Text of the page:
Recently, a serendipitous discovery was made at Cincinnati museum. There was a (in my opinion) fairly ordinary looking plate from the century with engravings of the Buddha’s name, that was kept in storage for the last six-ish decades.
The curator, Dr Sung, found that if light was shone and reflected off in a certain way, it depicted a meditating Buddha. Which I reckon is terribly clever on the part of the artist, who lived in the 15th-16th century and likely never looked up ways to make this happen on WikiHow.
The reflection in question:
I first saw this article on Good News Network, which is a network with only good news – a lot of which is relevant to historical discoveries (I’ve taken to blocking most news sites on my phone in the last few weeks because the headlines are all doom and gloom.*)
On the subject of light, there is currently an event this week/month across central city that is showcasing different light effects/art made by people, which is awesome.
Some fun stuff related to light:
• In ancient China, people believed that solar eclipses were happening because a giant dragon was eating the sun (talk about high on the Scoville scale 🌶🌶🌶🌶🌶)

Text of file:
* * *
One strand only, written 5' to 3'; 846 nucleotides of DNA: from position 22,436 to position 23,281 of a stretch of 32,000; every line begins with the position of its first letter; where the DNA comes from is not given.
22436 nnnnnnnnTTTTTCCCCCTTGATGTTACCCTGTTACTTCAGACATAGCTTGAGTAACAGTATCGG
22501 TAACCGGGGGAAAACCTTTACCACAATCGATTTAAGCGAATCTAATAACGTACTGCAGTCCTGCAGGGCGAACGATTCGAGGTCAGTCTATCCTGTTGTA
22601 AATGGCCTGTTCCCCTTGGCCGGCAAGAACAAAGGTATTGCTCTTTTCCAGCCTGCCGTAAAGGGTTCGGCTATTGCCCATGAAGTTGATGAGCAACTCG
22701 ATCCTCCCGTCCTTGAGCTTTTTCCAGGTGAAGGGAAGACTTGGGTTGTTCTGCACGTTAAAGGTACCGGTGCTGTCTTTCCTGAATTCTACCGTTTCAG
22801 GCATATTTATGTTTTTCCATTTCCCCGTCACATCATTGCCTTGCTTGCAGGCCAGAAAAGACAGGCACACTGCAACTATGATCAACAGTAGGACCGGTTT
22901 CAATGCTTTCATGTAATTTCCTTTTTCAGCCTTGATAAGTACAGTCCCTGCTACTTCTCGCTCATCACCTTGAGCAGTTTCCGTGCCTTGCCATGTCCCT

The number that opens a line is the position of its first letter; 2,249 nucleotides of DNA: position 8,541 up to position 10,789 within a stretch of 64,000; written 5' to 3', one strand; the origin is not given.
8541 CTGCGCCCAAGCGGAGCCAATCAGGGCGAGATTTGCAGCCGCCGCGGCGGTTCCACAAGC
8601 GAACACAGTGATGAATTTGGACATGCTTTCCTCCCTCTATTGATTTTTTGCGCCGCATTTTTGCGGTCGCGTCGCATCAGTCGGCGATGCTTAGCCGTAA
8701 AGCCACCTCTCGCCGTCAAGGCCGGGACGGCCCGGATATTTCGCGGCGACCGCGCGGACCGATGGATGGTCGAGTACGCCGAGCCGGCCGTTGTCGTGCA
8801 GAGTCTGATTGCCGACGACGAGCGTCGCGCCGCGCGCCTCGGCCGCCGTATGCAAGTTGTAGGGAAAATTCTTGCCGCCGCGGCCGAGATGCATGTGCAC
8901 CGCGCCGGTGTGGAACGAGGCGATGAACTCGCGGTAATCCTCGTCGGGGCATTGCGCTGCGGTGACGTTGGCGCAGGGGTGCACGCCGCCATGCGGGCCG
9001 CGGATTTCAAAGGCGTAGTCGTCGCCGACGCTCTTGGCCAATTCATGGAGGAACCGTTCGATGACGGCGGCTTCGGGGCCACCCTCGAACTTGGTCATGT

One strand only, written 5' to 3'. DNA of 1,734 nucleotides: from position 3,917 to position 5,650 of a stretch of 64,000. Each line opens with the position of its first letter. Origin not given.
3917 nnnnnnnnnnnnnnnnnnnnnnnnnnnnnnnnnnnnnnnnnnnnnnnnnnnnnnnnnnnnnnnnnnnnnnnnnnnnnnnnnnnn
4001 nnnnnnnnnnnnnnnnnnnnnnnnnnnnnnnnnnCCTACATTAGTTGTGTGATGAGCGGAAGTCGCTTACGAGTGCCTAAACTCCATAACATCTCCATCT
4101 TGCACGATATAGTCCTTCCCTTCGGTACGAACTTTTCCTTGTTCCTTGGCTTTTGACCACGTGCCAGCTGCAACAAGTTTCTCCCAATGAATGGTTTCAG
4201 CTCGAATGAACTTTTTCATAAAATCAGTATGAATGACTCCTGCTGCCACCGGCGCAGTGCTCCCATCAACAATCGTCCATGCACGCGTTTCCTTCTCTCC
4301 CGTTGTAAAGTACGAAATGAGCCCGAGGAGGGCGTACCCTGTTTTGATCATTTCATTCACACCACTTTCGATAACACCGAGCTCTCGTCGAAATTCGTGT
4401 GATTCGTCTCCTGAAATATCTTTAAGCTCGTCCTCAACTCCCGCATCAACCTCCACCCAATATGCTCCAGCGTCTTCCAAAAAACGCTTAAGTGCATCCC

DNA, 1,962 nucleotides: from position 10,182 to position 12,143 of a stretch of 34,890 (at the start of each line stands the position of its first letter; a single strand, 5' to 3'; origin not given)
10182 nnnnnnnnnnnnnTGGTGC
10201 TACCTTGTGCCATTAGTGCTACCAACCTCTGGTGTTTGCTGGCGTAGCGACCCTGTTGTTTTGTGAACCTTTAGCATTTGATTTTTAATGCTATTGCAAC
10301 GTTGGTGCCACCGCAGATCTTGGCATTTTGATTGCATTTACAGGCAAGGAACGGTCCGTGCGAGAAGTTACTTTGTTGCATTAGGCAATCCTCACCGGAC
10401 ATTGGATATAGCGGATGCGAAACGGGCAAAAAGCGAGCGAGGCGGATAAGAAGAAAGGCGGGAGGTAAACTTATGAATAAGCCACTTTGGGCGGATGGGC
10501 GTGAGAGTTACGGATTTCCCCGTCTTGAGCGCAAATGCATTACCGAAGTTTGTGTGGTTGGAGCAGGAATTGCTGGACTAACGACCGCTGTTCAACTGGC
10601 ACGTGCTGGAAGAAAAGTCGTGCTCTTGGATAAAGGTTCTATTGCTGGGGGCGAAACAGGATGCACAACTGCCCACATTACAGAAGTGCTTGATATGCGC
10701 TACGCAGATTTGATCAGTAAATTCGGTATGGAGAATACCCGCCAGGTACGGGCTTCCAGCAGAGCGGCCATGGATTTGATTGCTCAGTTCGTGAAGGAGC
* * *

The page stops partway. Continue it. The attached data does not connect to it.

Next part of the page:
• On Wikipedia, Nikola Tesla’s name does not come up on the list of scientists who contributed to the incandescent light bulb. (I wasn’t sure if it was one of the things he and Thomas Edison had competing bragging rights over so I checked).
• By a small degree, green light relaxes the eye muscles for focusing, more so than yellow or red light.
I briefly did some homework about rock art while deciding on topics, but eventually decided to select the topic on looking at stone tools in Australia. This actually came down to scheduling, as it fits much better with everything else in my life. This particular topic is a short intensive that starts toward the end of the year.
Perhaps this means I will restructure this blog and/or diversify content – have to decide!
How are you? Do you peruse or avoid the news? What your tolerance level for spicy food? (Mine: mild) Has your blog changed as you changed, and how?
* I saw this quote the other day, and quite liked it: